In 2013, an editor at The Atlantic contacted freelance journalist Nate Thayer. They asked him to repurpose one of his articles for free. “We unfortunately can’t pay you for it,” they said, “but we do reach 13 million readers a month.” These words, echoing the similar and popular “we’ll pay you with exposure” remark, will probably sound familiar to journalists and writers globally.
Thayer decided to publish the complete correspondence between him and the editor, which reignited an ongoing and evergreen debate within the journalism community: Should you ever work for free?
No, according to Thayer’s reply. In an email to The Atlantic, he said: “I am a professional journalist who has made my living by writing for 25 years and am not in the habit of giving my services for free to for-profit media outlets so they can make money by using my work and efforts, by removing my ability to pay my bills and feed my children.”
Many would agree with Thayer about the financial consequences of both offering and accepting unpaid writing: it creates and perpetuates a system that takes away writers’ ability to pay for their basic necessities.
The conditions around unpaid writing are, however, complex, and the conversation cannot be resolved with a simple dichotomy, with a firm yes or no. What happens, for example, when the prospect of working for free is offered to an inexperienced student and not to a reporter with 25 years of experience?
Should budding journalists ever consider writing for free?
All three reporters did some unpaid writing when they first entered the industry. “I did write for free at the beginning of my career because I had no experience, nor did I go to journalism school or anything like that. I would only ever really say that you should write for free if you have no cuttings and no experience,” said Kale.
Unpaid writing allowed her to have a portfolio to show to future commissioning editors, thus leading to paid work. She believes, however, that people should not make a habit of writing for free. “I think once you have built up a portfolio of work to show to future commissioners, maybe five or 10 articles, you should stop. You shouldn't make a business to do it for free, nor should people ask you to do it either.”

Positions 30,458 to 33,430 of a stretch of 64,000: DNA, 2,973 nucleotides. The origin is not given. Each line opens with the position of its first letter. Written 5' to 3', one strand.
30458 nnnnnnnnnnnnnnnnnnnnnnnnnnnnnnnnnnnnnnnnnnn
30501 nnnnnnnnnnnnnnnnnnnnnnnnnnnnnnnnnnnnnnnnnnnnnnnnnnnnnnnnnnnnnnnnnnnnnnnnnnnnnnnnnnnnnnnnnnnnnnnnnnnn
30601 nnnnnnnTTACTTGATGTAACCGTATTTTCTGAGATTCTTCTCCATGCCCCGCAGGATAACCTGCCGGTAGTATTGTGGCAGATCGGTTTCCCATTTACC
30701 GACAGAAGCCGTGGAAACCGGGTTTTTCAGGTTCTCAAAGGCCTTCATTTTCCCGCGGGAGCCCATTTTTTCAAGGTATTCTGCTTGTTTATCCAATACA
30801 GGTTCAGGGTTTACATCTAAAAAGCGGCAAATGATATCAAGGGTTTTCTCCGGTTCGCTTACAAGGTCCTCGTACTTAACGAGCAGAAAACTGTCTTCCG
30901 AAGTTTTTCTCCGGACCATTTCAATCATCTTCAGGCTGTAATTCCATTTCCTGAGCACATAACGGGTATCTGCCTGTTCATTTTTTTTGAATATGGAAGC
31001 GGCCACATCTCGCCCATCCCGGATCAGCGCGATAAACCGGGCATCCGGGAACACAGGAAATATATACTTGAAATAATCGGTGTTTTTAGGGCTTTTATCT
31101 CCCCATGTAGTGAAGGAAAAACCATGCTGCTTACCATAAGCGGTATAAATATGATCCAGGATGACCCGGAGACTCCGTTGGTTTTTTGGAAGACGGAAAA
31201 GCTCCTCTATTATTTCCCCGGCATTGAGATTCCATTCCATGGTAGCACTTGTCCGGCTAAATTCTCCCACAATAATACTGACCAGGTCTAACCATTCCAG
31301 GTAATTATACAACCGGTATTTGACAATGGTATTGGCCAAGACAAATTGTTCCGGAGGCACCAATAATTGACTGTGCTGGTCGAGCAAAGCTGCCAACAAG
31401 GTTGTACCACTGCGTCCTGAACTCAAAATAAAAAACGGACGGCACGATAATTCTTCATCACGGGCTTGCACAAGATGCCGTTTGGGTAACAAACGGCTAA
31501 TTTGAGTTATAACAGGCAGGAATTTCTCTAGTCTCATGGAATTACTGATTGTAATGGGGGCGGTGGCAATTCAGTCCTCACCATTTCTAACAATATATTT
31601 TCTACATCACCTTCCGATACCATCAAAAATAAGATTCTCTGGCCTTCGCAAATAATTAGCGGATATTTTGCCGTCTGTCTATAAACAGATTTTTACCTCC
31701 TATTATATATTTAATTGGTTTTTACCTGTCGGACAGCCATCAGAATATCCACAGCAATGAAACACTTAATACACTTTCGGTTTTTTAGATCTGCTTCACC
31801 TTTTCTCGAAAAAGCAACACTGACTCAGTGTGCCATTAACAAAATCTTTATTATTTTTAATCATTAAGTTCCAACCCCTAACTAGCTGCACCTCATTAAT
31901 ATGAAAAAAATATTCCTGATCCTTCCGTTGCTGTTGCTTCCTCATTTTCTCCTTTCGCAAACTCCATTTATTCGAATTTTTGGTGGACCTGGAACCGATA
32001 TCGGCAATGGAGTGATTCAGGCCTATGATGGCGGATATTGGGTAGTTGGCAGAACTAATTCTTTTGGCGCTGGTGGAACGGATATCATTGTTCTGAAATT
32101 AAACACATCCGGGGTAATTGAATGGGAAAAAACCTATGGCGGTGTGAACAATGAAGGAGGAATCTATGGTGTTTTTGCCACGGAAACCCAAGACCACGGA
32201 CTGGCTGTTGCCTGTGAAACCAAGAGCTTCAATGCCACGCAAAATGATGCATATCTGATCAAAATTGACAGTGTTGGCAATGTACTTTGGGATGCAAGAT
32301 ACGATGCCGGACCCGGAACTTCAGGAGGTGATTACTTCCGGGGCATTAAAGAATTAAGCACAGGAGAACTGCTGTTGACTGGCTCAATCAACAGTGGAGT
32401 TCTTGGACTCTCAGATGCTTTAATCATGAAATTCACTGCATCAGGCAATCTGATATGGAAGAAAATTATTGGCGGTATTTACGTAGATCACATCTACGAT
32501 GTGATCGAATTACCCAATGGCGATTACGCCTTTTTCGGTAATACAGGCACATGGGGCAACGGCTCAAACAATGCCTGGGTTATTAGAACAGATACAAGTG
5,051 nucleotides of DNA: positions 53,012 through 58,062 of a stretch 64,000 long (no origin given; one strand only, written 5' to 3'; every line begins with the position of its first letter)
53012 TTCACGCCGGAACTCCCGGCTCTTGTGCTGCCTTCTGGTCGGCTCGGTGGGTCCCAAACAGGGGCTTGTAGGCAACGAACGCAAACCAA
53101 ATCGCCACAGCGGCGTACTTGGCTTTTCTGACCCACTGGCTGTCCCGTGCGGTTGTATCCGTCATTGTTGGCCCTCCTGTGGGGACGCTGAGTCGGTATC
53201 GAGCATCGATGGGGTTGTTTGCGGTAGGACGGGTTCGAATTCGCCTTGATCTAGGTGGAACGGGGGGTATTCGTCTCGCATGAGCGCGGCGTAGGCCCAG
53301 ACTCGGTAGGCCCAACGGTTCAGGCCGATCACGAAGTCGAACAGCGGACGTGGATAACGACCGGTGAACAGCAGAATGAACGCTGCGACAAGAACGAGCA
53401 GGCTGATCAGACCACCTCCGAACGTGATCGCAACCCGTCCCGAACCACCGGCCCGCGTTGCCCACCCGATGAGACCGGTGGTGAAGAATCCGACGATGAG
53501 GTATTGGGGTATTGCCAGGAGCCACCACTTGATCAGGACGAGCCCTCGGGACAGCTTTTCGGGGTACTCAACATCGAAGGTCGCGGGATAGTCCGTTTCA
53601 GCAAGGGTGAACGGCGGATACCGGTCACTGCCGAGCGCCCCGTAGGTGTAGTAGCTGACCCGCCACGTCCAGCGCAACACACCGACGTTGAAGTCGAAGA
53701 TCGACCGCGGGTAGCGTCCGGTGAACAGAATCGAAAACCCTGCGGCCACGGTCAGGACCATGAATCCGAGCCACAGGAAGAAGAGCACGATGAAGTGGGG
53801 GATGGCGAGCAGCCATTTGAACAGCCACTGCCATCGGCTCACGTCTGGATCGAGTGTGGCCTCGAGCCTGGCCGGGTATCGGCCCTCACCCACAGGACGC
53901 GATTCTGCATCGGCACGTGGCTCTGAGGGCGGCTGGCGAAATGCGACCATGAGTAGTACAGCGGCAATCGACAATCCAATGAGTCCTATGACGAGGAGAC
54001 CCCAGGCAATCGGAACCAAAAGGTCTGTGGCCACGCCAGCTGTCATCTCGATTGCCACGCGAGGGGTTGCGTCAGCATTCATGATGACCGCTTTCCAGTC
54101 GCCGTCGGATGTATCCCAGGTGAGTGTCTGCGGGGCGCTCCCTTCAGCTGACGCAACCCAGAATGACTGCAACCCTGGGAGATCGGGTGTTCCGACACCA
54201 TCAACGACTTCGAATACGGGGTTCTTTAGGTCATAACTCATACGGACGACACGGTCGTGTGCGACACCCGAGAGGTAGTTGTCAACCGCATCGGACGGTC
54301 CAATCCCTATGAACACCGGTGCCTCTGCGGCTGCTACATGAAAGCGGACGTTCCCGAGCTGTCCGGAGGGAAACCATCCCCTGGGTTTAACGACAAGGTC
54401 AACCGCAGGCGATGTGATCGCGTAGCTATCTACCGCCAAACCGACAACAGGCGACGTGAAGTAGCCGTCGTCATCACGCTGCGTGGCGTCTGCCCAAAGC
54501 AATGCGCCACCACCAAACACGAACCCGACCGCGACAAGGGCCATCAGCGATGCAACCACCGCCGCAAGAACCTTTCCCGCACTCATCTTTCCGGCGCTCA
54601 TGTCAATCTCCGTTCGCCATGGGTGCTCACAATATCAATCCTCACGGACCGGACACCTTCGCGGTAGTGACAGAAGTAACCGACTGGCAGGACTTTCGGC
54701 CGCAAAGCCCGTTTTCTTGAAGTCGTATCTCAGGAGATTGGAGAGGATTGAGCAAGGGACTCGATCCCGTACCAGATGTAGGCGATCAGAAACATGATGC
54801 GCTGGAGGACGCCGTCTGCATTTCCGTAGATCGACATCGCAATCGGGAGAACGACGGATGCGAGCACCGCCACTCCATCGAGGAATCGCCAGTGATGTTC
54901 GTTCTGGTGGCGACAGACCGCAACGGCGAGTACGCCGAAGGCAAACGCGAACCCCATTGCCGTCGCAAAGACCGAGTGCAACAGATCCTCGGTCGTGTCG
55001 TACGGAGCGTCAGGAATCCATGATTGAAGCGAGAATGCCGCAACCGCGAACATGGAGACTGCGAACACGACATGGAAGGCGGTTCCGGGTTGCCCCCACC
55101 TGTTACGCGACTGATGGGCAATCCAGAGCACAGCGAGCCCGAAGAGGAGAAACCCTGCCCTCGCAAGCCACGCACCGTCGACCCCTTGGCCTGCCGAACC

Kale provides a perfect example of “hope labor,” a phenomenon extensively studied by researchers Kathleen Kuehn and Thomas F Corrigan. Researching bloggers and online consumer reviewers, they found that many people voluntarily invest their time and creativity in unpaid writing as a potential stepping stone for securing future work. “Hope labor” therefore consists of un- or under-compensated work, often performed in exchange for experience and exposure in the hopes that future work will follow.
Getting a foot in the door is clearly a huge incentive for young journalists, especially when it comes to specialized reporting. “Music journalism is particularly notorious for being hard to secure paid writing opportunities,” Kirkbride said. “I saw it as a rite of passage to write for sites that were unable to pay me for my time, but instead offered opportunities to review some of my favorite artists' releases before they came out, or provided press passes.”
On the one hand, unpaid writing can benefit a young reporter’s career thanks to the social networking, work experience, and confidence they can acquire by doing it. Writing without pay also poses the question of how accessible journalism jobs are in the first place. Looking back at his experience, Moreland said: “When I first started writing for free, I was a student, which was part of why I was in a position that I felt able to do that. I wouldn't recommend it to anyone who isn't a student really or in some kind of similar circumstances.”
Unpaid writing takes time, Kirkbride explained: “When I was editor-in-chief of my student newspaper, it easily took up to three to four evenings/days of my week.” While she remembers it as a positive and enriching experience, it’s important to note that such a time-consuming task can represent an insurmountable barrier to students and budding journalists from working-class backgrounds, or those who have other responsibilities.
The three journalists all agree that unpaid work offered by big publications should be refused. “I think you should never write for free for a publication that has plenty to pay you,” Kale said. I think it's okay with very small zines. For example, I used to write for a few feminist blogs. They didn’t have the budget to pay people any money, but they weren’t making any either.”
The Indiependent, a communal media outlet for aspiring writers founded by Kirkbride in 2014, is one such platform. “While some people might find our model exploitative, I sleep easy in the knowledge that I'm providing a space for young journalists to gain experience, and that no one is benefiting financially from the site,” she said.
No matter your background, Moreland explained, if you choose to work for free, you need to be mindful about it. “If you are writing for free, you should do it with a specific set of goals, aims and targets so that you don't convince yourself to keep doing it past the point that it's useful to you,” he said.
After all, Kirkbride added: “You only need one or two bylines under your belt before you should try pitching to outlets that have a budget. I do think there is a point when people should stop writing for free and focus on getting paid for their work.”
Getting your first paid commission can be a daunting prospect, one easily spoiled by imposter syndrome. However, journalism is a job and you should be compensated for your time and work, no matter your level of experience. The only way to create great content is through trial and error, by making mistakes you can learn from. All great writers have to start somewhere. Think of your first writing experiences as your first steps to becoming a better writer.